In this framework, we develop a theory for the states, operations and measurements needed to study open questions in quantum information.
2023-01-27T00:00:00ZData-Driven Methods for System Identification and Lyapunov Stability
http://hdl.handle.net/10012/19139
Data-Driven Methods for System Identification and Lyapunov Stability
Quartz, Thanin
This thesis focuses on data-driven methods applied to system identification and stability analysis of dynamical systems. In the first major contribution of the theorem we propose a learning framework to simultaneously stabilize an unknown nonlinear system with a neural controller and learn a neural Lyapunov function to certify a region of attraction (ROA) for the closed-loop system. The algorithmic structure consists of two neural networks and a satisfiability modulo theories (SMT) solver. The first neural network is responsible for learning the unknown dynamics. The second neural network aims to identify a valid Lyapunov function and a provably stabilizing nonlinear controller. The SMT solver then verifies that the candidate Lyapunov function indeed satisfies the Lyapunov conditions. We provide theoretical guarantees of the proposed learning framework in terms of the
closed-loop stability for the unknown nonlinear system. We illustrate the effectiveness of the approach with a set of numerical experiments. We then examine another popular data driven method for system identification involving the Koopman operator. Methods based on the Koopman operator aim to approximate advancements of the state under the flow operator by a high-dimensional linear operator. This is accomplished by the extended mode decomposition (eDMD) algorithm which takes non-linear measurements of the state. Under the suitable conditions we have a result on the weak convergence of the eigenvalues and eigenfunctions of the eDMD operator that can serve as components of Lyapunov functions. Finally, we review methods for finding the region of attraction of an asymptotically stable fixed point and compare this method to the two methods mentioned above.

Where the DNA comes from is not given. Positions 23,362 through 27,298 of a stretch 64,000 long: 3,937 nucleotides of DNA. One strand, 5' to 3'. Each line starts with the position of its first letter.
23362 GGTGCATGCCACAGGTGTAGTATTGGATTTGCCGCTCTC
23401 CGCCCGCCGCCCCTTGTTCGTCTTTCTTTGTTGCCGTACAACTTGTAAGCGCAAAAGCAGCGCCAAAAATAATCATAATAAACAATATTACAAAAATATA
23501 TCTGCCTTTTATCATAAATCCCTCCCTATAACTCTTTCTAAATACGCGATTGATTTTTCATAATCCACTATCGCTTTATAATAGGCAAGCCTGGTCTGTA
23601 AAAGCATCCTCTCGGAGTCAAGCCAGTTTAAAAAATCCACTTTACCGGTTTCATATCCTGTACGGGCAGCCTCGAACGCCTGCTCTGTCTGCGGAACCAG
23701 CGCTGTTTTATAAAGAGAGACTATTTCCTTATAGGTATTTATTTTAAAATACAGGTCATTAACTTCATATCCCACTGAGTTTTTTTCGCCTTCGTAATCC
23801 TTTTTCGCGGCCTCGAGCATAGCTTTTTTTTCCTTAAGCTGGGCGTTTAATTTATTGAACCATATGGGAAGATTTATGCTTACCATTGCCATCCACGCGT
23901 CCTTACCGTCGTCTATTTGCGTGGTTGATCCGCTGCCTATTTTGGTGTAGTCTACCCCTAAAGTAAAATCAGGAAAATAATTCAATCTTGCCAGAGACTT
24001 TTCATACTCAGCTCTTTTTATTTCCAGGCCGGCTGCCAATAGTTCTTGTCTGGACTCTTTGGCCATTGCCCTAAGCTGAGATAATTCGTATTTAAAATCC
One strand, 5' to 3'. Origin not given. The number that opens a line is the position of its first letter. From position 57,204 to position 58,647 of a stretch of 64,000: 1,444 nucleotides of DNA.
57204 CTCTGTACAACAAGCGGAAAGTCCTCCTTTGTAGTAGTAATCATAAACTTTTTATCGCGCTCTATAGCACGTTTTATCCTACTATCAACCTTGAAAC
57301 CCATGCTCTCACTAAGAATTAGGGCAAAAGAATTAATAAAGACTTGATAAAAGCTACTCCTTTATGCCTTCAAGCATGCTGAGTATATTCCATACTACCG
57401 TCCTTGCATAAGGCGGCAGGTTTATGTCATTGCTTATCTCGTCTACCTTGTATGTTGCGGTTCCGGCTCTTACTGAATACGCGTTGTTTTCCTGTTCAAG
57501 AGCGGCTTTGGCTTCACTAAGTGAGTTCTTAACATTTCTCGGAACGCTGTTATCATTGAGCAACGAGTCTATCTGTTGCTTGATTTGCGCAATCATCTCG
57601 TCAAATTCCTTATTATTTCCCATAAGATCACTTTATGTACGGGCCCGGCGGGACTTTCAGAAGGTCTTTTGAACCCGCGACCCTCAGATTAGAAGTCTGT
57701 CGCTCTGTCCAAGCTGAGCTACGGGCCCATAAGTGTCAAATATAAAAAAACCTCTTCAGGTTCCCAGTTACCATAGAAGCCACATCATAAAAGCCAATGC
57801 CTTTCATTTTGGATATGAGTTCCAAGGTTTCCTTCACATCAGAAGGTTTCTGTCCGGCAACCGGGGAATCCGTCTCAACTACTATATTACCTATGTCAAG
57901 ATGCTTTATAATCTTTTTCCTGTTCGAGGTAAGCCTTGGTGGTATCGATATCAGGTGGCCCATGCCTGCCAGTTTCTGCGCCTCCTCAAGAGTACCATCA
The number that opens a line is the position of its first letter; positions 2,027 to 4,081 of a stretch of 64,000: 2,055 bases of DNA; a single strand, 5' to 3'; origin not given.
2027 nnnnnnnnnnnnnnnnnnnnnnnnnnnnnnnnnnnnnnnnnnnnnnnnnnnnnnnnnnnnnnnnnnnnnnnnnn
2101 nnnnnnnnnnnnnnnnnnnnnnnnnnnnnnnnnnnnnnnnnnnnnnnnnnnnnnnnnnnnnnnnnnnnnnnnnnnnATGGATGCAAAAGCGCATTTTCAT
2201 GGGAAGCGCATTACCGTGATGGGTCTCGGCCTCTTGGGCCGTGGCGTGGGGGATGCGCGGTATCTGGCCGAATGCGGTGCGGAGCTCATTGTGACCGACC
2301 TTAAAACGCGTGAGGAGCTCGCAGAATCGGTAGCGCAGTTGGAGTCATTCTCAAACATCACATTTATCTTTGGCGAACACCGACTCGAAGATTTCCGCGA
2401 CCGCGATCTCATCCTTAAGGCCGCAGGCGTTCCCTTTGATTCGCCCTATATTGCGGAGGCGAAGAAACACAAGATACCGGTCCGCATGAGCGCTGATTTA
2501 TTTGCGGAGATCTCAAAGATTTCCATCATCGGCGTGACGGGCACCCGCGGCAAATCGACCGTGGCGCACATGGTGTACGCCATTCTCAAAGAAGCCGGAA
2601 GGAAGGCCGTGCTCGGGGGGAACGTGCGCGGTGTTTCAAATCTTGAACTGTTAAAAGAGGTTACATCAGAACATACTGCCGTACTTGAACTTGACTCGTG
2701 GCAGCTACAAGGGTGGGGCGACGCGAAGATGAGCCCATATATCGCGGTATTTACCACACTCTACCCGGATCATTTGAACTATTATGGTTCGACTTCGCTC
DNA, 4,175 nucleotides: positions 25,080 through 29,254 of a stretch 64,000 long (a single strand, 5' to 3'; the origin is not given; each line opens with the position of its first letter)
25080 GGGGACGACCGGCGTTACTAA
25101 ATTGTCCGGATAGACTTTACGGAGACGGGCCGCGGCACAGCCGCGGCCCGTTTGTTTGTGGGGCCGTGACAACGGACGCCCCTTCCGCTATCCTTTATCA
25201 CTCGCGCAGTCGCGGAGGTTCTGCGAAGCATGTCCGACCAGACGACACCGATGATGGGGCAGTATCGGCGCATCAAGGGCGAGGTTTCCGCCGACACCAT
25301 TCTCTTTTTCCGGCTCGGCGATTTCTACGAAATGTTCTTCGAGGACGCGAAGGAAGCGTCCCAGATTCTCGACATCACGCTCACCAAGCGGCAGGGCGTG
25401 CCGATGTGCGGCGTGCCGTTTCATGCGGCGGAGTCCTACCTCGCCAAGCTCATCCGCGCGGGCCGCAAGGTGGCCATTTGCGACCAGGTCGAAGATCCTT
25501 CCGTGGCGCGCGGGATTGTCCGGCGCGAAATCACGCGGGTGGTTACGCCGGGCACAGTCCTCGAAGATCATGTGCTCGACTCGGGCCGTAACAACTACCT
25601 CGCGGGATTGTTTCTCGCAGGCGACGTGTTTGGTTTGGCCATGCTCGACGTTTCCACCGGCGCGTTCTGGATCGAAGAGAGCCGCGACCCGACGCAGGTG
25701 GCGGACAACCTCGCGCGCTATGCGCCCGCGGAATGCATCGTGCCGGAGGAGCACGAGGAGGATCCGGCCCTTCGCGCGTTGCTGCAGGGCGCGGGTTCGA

2023-01-27T00:00:00ZA Study of the Capabilities of Message-Oriented Middleware Systems
http://hdl.handle.net/10012/19137
A Study of the Capabilities of Message-Oriented Middleware Systems
Al-Manasrah, Wael
We present a comprehensive characterization study of open-source Message-Oriented Middleware (MOM) systems. We devised a rigorous methodology to select and study 10 popular and diverse MOM systems. For each system, we examine 42 features with a total of 134 different options. We found that MOM systems have evolved to provide a framework for modern cloud applications through high flexibility and configurability and by offering core building blocks for complex applications including transaction support, active messaging, resource management, flow control, and native support for multi-tenancy. A key result of our study, is that we believe there is an opportunity for the community to consolidate its efforts on fewer open-source projects.
We have also created an annotated data set that makes it easy to verify our findings, which can also be used to help practitioners and developers determine and understand the features of different systems. For a wider impact, our data set is publicly available at [https://docs.google.com/spreadsheets/d/1HrZ7ub19FuuBzA5z4aA6RfR5vnkdnm0bg3hxfADspEA/edit?usp=sharing].
2023-01-27T00:00:00Z